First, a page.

|Jepson Flora Project: Jepson Interchange|
|TREATMENT FROM THE JEPSON MANUAL (1993)||
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Jepson Interchange (more information)
©Copyright 1993 by the Regents of the University of California
For up-to-date information about California vascular plants, visit the Jepson eFlora.
Annual to tree
Leaves basal or cauline, alternate to whorled, simple to compound
Inflorescence: 1° inflorescence a head, each resembling a flower, 1many, generally arrayed in cymes, generally subtended by ± calyx-like involucre; flowers 1many per head
Flowers bisexual, unisexual, or sterile, ± small, of several types; calyx 0 or modified into pappus of bristles, scales, or awns, which is generally persistent in fruit; corolla radial or bilateral (rarely 0), lobes generally (0)45; stamens 45, anthers generally fused into cylinder around style, often appendaged at tips, bases, or both, filaments generally free, generally attached to corolla near throat; pistil 1, ovary inferior, 1-chambered, 1-seeded, style 1, branches 2, generally hair-tufted at tip, stigmas 2, generally on inside of style branches
Fruit: achene, cylindric to ovoid, generally deciduous with pappus attached
Genera in family: ± 1300 genera, 21,000 species (largest family of dicots): worldwide. Largest family in CA. Also see tribal key to CA genera: Strother 1997 Madroño 44(1):128. See glossary p. 25 for illustrations of general family characteristics.
Annual or perennial herb, generally densely glandular, aromatic
Stems 1several, generally simple below, ± branched above
Leaves generally opposite below, alternate above, generally linear to lanceolate, entire to slightly toothed
Inflorescence: heads generally radiate, generally peduncled, fewmany; phyllaries generally 120, free, enclosing (and falling with) ray achenes; receptacle ± flat, generally glabrous; chaff scales generally ± fused, in ring between ray and disk flowers
Ray flowers generally 120, sometimes minute; ligules 23-lobed, generally yellow
Disk flowers 1many, sometimes staminate; corollas yellow or maroon; anther tips triangular-ovate; style tips linear to oblong, acute, bristly
Fruit club-shaped or obovoid; ray achenes compressed, thickened, or 3-angled (1 angle toward center of head), ridged, sometimes beaked; pappus 0 or of short scales; disk achenes ± symmetric; pappus 0 or of 410 scales or bristles
Species in genus: 21 species: w North America, sw South America
Recent taxonomic note: *See revised taxonomy of Baldwin 1999 Novon 9:462471.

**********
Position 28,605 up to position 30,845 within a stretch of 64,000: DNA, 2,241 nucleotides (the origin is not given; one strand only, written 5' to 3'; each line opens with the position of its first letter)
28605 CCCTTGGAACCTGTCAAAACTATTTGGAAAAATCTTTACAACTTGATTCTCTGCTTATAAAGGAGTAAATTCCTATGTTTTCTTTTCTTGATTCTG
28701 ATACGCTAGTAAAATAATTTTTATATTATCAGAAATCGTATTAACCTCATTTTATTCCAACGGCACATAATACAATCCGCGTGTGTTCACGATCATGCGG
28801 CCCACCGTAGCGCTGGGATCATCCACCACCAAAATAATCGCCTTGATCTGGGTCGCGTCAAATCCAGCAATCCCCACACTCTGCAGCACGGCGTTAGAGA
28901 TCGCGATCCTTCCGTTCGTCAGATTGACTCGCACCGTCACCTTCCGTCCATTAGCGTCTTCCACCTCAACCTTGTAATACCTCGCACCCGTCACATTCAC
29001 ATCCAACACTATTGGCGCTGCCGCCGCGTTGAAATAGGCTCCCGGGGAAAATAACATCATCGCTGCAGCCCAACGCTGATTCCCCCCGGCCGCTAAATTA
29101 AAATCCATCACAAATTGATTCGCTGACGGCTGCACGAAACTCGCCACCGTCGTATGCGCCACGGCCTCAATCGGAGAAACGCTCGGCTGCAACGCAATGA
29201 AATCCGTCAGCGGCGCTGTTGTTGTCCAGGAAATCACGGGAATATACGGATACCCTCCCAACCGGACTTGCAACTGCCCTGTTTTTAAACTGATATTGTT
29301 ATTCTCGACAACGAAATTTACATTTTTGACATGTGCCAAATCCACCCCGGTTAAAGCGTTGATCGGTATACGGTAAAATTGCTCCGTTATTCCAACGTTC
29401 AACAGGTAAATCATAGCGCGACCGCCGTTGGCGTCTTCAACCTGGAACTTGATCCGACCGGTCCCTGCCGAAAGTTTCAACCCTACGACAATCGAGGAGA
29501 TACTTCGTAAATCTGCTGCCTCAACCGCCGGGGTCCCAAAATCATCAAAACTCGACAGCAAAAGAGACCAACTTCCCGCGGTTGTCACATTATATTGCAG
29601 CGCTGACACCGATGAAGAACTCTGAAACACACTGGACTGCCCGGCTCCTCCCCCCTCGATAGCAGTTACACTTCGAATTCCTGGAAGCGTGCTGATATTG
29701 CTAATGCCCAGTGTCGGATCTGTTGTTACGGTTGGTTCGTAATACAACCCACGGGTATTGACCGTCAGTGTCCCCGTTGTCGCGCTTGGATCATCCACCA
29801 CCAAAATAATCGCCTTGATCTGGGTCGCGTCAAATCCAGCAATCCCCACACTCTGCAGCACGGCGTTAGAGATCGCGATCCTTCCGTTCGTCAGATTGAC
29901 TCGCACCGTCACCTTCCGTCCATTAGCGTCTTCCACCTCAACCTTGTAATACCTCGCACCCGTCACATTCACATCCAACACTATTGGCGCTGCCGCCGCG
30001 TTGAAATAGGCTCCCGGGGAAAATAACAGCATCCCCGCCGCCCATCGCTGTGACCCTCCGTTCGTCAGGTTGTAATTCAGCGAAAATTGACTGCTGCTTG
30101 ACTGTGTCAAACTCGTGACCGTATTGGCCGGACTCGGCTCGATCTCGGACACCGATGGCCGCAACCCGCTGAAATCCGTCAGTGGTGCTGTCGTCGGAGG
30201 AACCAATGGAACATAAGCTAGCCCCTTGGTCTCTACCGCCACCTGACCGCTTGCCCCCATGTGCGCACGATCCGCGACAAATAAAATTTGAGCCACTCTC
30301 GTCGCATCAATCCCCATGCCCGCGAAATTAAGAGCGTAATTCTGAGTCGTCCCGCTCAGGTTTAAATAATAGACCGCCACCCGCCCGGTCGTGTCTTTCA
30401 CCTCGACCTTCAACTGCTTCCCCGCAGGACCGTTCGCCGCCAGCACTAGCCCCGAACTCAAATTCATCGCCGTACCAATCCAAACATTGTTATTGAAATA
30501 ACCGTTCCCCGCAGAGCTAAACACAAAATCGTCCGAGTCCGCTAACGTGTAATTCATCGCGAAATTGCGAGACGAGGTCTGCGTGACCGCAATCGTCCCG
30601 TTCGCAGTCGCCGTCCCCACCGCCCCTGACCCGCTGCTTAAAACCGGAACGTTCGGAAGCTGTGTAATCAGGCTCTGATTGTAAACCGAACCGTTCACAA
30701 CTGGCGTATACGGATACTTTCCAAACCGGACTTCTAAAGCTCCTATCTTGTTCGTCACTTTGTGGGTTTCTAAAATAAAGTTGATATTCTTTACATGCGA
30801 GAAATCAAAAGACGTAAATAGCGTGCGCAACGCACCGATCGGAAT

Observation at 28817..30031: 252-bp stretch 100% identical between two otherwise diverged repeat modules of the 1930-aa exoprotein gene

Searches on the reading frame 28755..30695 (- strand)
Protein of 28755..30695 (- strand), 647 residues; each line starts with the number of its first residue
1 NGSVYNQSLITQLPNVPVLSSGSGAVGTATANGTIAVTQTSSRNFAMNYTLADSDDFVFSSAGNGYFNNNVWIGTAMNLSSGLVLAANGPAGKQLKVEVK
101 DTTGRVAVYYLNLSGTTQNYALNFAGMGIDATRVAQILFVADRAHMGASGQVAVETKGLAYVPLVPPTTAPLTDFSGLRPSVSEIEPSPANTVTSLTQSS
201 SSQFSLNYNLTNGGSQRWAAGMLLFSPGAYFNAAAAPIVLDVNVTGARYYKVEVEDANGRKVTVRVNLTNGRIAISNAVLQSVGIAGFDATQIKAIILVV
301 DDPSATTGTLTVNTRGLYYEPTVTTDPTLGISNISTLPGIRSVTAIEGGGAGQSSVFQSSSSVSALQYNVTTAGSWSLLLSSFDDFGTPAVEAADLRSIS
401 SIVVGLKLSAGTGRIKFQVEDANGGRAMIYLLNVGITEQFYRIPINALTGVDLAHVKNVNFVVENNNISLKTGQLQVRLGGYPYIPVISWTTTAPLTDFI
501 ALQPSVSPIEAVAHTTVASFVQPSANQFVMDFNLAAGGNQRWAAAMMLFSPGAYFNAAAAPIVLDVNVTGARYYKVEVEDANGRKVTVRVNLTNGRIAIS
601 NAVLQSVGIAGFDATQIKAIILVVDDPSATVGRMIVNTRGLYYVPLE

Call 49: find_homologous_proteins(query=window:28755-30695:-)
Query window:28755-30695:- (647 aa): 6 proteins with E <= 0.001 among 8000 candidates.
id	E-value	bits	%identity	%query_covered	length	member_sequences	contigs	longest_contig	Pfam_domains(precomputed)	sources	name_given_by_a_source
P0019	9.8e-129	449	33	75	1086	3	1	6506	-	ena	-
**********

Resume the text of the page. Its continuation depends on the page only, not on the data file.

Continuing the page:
Etymology: (Chilean name)
Reference: [Nelson & Nelson 1980 Brittonia 32:323325]
Annual 110 dm, ± fragrant
Stems: branches ascending, generally not overtopping main stem, ± bristly to long-soft-hairy below, generally glandular above
Leaves 310 cm, soft-hairy, stalked-glandular
Inflorescence: heads ± sessile to long-peduncled, in raceme- or panicle-like clusters; involucre 610 mm, depressed-spheric to urn-shaped; phyllaries ± densely stalked-glandular, tips flat; chaff scales fused > 1/2 length, easily separated
Ray flowers 39; corolla tubes 23 mm, ligules 1.58 mm, lemon-yellow
Disk flowers 212, fertile; corollas 35 mm; anthers black
Fruits alike, 2.85 mm, obovate, flat, ± bowed outward, glabrous, often mottled; beak ± 0; pappus 0
Ecology: Grassy areas, woodlands, open forests, many habitats
Elevation: < 2400 m.
Bioregional distribution: California Floristic Province, Great Basin Floristic Province
Distribution outside California: to British Columbia, Montana, Utah, n Baja California; also s S.America
Flowering time: AprAug
Synonyms: subspp. collina D.D. Keck and pilosa D.D. Keck
Highly variable; ± interfertile with, sometimes hybridizing with M. anomala, M. citriodora, & M. sativa.
|YOU CAN HELP US make sure that our distributional information is correct and current. If you know that a plant occurs in a wild, reproducing state in a Jepson bioregion NOT highlighted on the map, please contact us with that information. Please realize that we cannot incorporate range extensions without access to a voucher specimen, which should (ultimately) be deposited in an herbarium. You can send the pressed, dried collection (with complete locality information indicated) to us (e-mail us for details) or refer us to an accessioned herbarium specimen. Non-occurrence of a plant in an indicated area is difficult to document, but we will especially value your input on those types of possible errors (see automatic conversion of distribution data to maps).|